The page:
(Reuters) - Henrik Stenson almost made albatross at the 15th hole en route to a one-shot victory over Jon Rahm at the Hero World Challenge on Saturday as tournament host Tiger Woods faded down the stretch in the Bahamas.
Stenson hit a mighty approach shot from 260 yards that almost trickled in at the par-five, and the tap-in eagle gave him the sole lead from fast-finishing Rahm.
The Swede held his nerve down the stretch with three straight pars, carding six-under-par 66 at Albany Golf Club on the island of New Providence.
“I made some crucial par-saves on 11 and 14 and obviously shot of the day was that five-wood to a couple of inches on 15,” Stenson said in a greenside interview after finishing at 18-under 270.
His first victory in more than two years will be unofficial for record purposes on the PGA Tour due to the small 18-man field.
Defending champion Rahm, who also eagled the 15th, albeit with a 30-foot putt, shot 66 for second place.
Patrick Reed (66) was among five players in contention deep into the back nine.
The American finished two strokes adrift in third place, a two-shot penalty he received during the third round coming back to haunt him.
Woods was tied for the lead with five holes left but hit three poor shots in a row en route to a bogey at the 14th hole and was never a threat thereafter.
With a 69, he finished four shots back in fourth place in a final competitive sortie before leading the American team as a playing captain at the Presidents Cup in Australia next week.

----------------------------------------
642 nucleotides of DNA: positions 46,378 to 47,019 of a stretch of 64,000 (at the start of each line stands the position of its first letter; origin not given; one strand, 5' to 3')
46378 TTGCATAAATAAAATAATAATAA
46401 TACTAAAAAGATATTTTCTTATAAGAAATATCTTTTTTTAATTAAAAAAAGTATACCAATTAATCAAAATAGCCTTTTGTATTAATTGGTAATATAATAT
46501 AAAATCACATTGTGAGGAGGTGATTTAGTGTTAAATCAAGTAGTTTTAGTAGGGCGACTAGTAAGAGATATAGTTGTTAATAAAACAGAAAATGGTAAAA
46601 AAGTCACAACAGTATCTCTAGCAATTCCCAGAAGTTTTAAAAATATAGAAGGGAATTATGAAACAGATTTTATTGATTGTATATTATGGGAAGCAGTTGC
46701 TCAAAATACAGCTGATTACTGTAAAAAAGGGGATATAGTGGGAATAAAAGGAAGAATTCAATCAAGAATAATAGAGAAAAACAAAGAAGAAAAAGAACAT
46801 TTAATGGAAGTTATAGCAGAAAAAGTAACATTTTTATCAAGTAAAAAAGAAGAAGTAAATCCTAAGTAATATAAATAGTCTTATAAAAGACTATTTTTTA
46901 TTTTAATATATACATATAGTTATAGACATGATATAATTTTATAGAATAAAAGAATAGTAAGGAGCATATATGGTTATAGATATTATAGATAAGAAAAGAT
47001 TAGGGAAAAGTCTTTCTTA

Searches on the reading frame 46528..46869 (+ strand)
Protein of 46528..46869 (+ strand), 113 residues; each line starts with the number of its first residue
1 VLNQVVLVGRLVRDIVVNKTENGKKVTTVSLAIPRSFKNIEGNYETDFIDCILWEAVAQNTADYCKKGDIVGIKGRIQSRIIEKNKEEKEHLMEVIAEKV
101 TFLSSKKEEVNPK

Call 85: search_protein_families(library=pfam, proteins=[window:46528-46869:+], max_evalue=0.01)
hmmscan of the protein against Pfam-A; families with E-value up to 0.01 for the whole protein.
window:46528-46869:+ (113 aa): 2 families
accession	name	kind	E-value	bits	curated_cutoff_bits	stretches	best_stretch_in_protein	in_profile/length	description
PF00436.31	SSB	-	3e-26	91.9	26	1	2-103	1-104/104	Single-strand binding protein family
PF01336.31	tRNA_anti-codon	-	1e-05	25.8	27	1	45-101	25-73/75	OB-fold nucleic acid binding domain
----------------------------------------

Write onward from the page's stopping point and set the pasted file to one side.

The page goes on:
Overnight leader Gary Woodland dropped four shots in the first four holes, shot 73 and came equal seventh.
Stenson, the 2016 British Open champion, had endured a mediocre year and was so disappointed with his 44th-place finish at the European Tour’s season-ending event in Dubai two weeks ago that he had a lesson with coach Pete Cowen.
“I came in with a better feeling,” said the 43-year-old.
“Still, confidence can be a little higher at times (but) I’m really happy with the way I hung in there on the back nine.”
He had dipped to 40th in the world but with the victory is projected to jump into the top 30.
“I’d been top-10 in the world for five or six years straight, so that’s where we want to be and I feel like when I’m playing to my potential I can certainly compete with the best,” he said.
Reporting by Andrew Both in Cary, North Carolina, editing by Ed Osmond